The Hilda Neatby Prize English Article
Adele Perry, “James Douglas, Amelia Connolly, and the Writing of Gender and Women’s History,” in Catherine Carstairs and Nancy Janovicek (eds.), Feminist History in Canada: New Essays on Women, Gender, Work, and Nation (Vancouver and Toronto: UBC Press, 2013), pp. 23-40.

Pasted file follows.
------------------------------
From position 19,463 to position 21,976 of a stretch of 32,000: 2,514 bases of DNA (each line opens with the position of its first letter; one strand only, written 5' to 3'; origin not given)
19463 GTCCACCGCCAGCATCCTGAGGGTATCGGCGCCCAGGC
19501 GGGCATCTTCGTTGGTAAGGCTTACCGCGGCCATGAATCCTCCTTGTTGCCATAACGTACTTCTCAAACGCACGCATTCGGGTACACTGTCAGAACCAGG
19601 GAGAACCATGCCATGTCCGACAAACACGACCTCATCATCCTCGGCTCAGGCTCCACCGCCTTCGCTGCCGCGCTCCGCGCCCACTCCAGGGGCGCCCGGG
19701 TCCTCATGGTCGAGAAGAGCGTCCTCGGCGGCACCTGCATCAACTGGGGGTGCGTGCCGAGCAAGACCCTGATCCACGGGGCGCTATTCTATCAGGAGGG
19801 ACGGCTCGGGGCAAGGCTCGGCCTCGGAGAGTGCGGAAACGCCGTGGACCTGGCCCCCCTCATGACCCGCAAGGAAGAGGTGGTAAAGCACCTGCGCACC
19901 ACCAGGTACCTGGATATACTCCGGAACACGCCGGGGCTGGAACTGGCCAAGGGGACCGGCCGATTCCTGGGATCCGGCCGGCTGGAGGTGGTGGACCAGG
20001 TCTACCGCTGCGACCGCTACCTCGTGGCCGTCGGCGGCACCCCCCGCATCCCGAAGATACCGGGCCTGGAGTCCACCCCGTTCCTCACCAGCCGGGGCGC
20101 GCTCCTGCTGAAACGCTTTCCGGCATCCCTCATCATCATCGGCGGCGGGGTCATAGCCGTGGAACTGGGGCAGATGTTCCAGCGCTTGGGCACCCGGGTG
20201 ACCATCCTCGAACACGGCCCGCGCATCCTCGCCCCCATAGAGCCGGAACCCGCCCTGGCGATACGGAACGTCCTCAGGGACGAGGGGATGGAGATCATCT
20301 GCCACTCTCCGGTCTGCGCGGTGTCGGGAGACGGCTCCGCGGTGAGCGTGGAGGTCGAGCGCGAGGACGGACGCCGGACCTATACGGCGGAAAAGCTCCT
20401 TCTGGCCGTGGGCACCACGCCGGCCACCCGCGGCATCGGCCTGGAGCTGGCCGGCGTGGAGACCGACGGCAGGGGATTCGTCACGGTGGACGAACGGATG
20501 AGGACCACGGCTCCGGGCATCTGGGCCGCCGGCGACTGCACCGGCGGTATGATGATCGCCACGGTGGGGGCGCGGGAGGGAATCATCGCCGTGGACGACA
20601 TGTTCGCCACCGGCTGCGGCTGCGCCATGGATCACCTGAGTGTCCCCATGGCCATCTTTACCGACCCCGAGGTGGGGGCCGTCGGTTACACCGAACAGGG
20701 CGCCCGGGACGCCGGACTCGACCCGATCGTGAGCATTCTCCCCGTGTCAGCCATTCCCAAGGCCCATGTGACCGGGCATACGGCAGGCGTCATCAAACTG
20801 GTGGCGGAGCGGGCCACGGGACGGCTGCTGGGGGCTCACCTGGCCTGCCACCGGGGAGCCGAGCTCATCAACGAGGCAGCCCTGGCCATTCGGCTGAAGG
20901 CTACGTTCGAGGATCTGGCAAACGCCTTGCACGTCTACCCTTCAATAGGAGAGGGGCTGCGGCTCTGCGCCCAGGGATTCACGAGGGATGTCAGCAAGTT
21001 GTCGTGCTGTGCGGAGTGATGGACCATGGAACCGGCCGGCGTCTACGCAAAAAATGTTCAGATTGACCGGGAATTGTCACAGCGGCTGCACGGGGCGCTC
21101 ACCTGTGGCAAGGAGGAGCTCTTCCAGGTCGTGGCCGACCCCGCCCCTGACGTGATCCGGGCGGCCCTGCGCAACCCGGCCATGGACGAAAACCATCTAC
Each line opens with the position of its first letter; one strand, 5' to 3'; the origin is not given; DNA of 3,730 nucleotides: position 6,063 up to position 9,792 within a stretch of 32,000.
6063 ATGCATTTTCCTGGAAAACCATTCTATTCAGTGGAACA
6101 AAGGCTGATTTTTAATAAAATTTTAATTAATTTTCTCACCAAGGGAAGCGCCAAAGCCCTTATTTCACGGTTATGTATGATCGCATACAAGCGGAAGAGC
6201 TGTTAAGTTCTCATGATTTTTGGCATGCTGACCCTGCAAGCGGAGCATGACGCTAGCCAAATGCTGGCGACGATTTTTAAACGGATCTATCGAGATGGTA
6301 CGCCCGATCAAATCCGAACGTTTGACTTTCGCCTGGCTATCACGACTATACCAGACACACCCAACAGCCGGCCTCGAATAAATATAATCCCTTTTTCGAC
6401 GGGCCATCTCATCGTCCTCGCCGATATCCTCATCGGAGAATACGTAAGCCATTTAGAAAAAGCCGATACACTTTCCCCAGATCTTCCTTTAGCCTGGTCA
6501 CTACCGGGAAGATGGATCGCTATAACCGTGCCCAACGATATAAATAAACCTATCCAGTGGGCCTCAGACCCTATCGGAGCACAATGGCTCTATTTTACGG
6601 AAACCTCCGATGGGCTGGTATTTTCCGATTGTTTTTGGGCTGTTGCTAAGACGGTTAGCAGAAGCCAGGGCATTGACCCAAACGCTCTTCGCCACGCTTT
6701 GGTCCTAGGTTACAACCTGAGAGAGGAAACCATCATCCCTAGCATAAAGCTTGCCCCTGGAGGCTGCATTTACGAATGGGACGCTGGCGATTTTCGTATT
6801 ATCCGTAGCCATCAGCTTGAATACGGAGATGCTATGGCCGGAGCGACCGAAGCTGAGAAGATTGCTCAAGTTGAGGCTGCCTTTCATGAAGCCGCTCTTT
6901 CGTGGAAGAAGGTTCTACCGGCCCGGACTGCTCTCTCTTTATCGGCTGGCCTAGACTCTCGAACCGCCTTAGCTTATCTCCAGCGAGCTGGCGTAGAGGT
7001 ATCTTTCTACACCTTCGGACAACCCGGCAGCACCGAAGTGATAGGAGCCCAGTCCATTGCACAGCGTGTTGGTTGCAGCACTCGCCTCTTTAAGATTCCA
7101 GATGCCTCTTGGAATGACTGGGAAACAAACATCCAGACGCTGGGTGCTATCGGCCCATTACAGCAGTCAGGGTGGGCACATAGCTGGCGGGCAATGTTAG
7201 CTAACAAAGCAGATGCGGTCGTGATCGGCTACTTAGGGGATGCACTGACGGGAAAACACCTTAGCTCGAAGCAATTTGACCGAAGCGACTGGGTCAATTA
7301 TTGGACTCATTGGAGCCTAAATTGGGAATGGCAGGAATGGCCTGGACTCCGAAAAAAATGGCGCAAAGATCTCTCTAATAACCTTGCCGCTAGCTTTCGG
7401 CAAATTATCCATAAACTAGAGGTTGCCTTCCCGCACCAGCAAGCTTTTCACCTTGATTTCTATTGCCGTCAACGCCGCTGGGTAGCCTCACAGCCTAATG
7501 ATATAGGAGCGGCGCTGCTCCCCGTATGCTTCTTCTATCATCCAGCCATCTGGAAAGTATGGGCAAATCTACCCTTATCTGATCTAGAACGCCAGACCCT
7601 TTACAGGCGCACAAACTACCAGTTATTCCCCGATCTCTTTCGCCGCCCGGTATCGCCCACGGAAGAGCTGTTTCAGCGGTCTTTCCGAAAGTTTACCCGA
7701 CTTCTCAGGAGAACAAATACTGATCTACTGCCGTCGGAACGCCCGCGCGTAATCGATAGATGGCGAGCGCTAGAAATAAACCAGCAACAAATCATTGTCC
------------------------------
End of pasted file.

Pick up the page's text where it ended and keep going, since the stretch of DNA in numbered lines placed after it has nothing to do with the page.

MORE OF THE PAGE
Adele Perry’s article, “James Douglas, Amelia Connolly, and the Writing of Gender and Women’s History,” revisits familiar terrain. James Douglas, British Columbia’s first governor, is a stock character in Canadian survey histories. The familiarity of James Douglas’ identity as fur trader and governor is partly why Perry’s article is so compelling. Through a careful exploration of the gendered dimensions of the relationship between Douglas and his wife, Amelia Connolly, and of the Connolly-Douglas family’s public identity, Perry firmly establishes the importance of understanding Canadian colonial politics in gendered terms. At the same time, Perry provides a sophisticated analysis of the way transnational intimate heterosexual relationships are informed by, and in turn inform, colonial hierarchies of gender, race and class. She pushes historians to consider how the individual lives of women and men are bound up in larger systems of oppression. This article demonstrates the great value of considering historical subjects as embedded within multi-layered private and public contexts and of developing insights provided by a broad reading of secondary sources, particularly when archival records of individuals do not survive or are unavailable, thereby reinforcing their marginal status in the historical record.